The Importance of Worldviews

The worldview of Christians should be based on the Bible—and on their understanding of, and relationship with, the Lord Jesus Christ. However, we live in a world with many other beliefs, values, and ways of thinking. These beliefs and values are continually presented to us through secular education, newspapers, magazines, movies, books, television, and video games.

Some worldviews are: Christianity, Islam, secular humanism, Marxism-Leninism (communism), the New Age movement, and postmodernism. (The New Age Movement is also called “the new spirituality,” the Age of Aquarius, and cosmic humanism.) Each of these worldviews has a different approach to theology, philosophy, ethics, biology, psychology, sociology, law, politics, economics, and history.

These various worldviews can have a significant impact on our practical daily lives. For example, in the United States, humanism is a tax-exempt religion. It has been actively promoted by the media, by Hollywood, and in the public school system.

Secular humanist John Dumphy wrote an article titled “A Religion for a New Age” which was published in The Humanist magazine. He said that public school teachers should be “ministers” who use their classrooms “to convey humanist values in whatever subject they teach, regardless of the educational level—preschool, daycare, or large state university.” Dunphy said that the teachers should replace Christianity with the “new faith of humanism.” In 1994, Dunphy wrote an article for the Secular Humanist Bulletin in which he repeated and reinforced his previous statements.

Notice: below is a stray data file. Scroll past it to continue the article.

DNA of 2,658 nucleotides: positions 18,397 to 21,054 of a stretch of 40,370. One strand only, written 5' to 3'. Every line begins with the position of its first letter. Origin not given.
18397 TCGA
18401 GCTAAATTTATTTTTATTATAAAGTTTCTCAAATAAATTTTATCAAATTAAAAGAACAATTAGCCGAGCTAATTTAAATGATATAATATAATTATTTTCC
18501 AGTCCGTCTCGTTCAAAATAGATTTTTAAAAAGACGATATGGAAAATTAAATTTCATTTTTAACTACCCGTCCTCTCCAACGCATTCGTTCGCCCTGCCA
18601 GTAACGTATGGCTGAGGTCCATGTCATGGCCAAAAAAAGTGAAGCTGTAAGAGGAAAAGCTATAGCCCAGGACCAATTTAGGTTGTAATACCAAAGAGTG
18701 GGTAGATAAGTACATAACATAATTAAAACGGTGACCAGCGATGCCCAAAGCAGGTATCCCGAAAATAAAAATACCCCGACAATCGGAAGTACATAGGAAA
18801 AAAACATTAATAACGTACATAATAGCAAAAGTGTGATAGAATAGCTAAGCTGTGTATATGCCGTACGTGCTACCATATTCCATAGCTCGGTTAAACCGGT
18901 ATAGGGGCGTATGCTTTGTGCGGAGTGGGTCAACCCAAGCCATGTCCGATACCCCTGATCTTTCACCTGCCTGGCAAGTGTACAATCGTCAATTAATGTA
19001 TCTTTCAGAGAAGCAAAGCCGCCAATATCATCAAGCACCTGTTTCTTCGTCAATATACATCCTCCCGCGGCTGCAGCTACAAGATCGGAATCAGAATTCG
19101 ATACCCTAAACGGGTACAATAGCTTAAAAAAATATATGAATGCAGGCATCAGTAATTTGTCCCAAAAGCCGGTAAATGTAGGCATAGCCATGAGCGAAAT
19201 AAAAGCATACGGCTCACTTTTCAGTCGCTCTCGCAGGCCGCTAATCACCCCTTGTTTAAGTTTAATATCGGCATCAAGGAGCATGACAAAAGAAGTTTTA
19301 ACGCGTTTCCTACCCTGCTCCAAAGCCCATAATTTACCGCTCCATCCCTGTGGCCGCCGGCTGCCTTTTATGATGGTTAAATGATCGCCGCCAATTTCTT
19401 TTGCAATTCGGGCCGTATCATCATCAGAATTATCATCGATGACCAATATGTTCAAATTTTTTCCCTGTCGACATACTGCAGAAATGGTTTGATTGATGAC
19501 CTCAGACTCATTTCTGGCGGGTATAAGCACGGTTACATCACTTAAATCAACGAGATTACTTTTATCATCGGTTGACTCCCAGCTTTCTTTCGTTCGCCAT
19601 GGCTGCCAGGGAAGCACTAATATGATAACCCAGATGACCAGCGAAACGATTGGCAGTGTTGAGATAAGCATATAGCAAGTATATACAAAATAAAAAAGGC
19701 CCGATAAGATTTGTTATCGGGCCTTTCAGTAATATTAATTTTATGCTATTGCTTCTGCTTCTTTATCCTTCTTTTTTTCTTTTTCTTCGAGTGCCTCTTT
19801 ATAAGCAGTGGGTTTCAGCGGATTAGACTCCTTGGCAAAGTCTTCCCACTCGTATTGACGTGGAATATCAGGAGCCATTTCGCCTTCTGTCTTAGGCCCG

John Dewey is the “Father of Modern Education.” He is also one of the signers of The Humanist Manifesto.  The original Humanist Manifesto (1933) said, “the time has passed for theism [belief in God].” A second version of the Humanist Manifesto (1980) said, “As non-theists, we begin with humans not God, nature not deity.” It also said, “No deity will save us; we must save ourselves.”

Dewey openly admitted that secular humanism is a religion. In his book A Common Faith he said, “Here are all the elements for a religious faith…”

Worldviews have practical consequences. John Dewey, the Father of Modern Education, was an atheist who wanted to replace belief in God with the religion of secular humanism. Therefore, it is not surprising that many children who were raised in Christian homes no longer practice their family’s faith when they become adults.

Competing worldviews can influence the beliefs and practices of Christians. For example, the New Age (“the new spirituality”) teaches moral relativism. This is directly opposed to the moral absolutes of Christianity. In spite of that, New Age beliefs and practices are getting into modern churches. You can read about it in A Time of Departing by Ray Yungen.